Lawyers Halt Elon Musk’s $56 Billion Pay Deal, Seek 29 Million Tesla Shares For Fees

Lawyers for a Tesla Inc. investor who successfully challenged Elon Musk’s $55.8 billion compensation package have requested to be compensated with around $6 billion in Tesla stock.

Tesla investor’s attorneys filed a plea in Delaware state court on Friday to dispute Musk’s executive remuneration award, which was the largest ever paid to a corporate leader.

In a court filing, attorneys representing shareholder Richard Tornetta asserted that they are entitled to more than 29 million Tesla shares. They discussed why they prefer stocks over cash.

“We are prepared to ‘eat our cooking,'” the lawsuit states. “This structure has the advantage of directly linking the award to the benefit created, avoiding taking even a single cent from Tesla’s balance sheet to pay fees.” It is also tax deductible for Tesla.”

Musk responded late Friday on his social media site, X. “The lawyers who did nothing but damage Tesla want $6 billion,” he said in a statement. “Criminal.”

Tesla, headquartered in Austin, is one of the world’s most valuable corporations, having a market capitalization of $645 billion.

Ann Lipton, a business law professor at Tulane University, stated that it is the largest legal fee request she has ever heard of.

“Now, to be fair, the case involved the largest compensation award ever to an executive,” she went on to say.

Lipton had her own hypothesis about why lawyers prefer stocks.

“I assume the plaintiffs’ attorneys figured if they sought $6 billion in cash in fees it could cripple Tesla,” she went on to say. “Because the case involved a stock award to Musk, they thought it would be appropriate to request the fee in shares so it wouldn’t be as difficult for Tesla shareholders.” That makes a lot of sense for me.”

According to the filing, Tornetta launched the complaint on behalf of shareholders, therefore about 267 million shares promised to Musk in his pay plan will be restored to Tesla as a result of the investor’s success.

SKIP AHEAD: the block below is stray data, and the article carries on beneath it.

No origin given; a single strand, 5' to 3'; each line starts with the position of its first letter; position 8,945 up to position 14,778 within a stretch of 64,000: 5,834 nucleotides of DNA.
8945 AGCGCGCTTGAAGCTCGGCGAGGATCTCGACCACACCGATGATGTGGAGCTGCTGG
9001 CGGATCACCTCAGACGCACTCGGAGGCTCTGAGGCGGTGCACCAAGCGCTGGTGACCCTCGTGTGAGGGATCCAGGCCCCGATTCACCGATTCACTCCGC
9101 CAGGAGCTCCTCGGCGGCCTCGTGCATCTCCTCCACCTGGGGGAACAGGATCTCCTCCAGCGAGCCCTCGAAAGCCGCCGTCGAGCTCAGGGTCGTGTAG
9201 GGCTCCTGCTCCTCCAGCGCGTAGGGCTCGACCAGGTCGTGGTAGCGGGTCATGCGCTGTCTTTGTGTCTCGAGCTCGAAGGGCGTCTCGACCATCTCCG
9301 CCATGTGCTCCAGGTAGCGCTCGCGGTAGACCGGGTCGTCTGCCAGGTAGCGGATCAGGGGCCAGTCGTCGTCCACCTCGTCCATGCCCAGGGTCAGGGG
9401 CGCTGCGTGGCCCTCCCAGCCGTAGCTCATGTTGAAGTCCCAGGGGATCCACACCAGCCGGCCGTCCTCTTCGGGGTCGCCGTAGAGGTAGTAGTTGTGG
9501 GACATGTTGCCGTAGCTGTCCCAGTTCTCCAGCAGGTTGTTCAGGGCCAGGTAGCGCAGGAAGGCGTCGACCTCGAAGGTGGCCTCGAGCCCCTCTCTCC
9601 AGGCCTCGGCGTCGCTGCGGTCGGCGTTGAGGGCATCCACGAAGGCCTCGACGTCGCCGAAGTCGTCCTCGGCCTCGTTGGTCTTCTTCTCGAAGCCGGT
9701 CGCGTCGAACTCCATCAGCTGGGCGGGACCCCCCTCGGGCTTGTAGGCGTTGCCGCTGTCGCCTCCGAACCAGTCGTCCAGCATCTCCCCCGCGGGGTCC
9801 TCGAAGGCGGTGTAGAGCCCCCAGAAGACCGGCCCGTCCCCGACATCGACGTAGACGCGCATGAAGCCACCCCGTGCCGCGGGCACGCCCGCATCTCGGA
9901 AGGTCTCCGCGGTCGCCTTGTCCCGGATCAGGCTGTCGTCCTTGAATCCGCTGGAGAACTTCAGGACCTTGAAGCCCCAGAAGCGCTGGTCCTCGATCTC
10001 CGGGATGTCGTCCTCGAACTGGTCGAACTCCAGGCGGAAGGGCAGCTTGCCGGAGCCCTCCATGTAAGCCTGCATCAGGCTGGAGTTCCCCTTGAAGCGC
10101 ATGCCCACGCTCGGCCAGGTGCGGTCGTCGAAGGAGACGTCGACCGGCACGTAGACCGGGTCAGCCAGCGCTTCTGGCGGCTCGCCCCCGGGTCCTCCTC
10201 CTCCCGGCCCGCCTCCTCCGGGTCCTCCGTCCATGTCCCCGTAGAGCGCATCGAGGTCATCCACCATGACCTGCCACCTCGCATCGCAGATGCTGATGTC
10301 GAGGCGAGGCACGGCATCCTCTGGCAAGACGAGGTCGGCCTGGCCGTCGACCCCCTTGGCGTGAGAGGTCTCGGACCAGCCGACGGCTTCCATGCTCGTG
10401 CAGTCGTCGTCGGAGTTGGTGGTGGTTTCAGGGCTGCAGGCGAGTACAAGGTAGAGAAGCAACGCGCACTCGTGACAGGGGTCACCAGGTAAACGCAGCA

The filing is the latest step in finalizing Delaware Chancery Court Chief Judge Kathaleen St. J. McCormick’s conclusion that Tesla board provided Musk with excessive compensation due to conflicts of interest. The judge also criticized Tesla’s public disclosure of the remuneration package.

Musk has 30 days to appeal McCormick’s final verdict in the matter under Delaware law.

Musk has indicated to Tesla’s board that he would like to organize another major stock award for himself, years after selling a large portion of his shares in the firm to acquire the social-media startup formerly known as Twitter.

The billionaire is “uncomfortable growing Tesla to be a leader in AI & robotics without having ~25% voting control.” Some observers have questioned if Musk’s commitment to Tesla will be diminished without another massive salary payout. Tesla’s directors cited that fear in approving the package that McCormick cancelled in January.

Musk has also moved all of his companies, except Tesla, out of Delaware for incorporation reasons in the aftermath of McCormick’s decision. He has pushed other business owners to incorporate outside of the state, which still houses more than 70% of Fortune 500 companies.

The case is Tornetta v. Musk, 2018-0408, Delaware Chancery Court (Wilmington).

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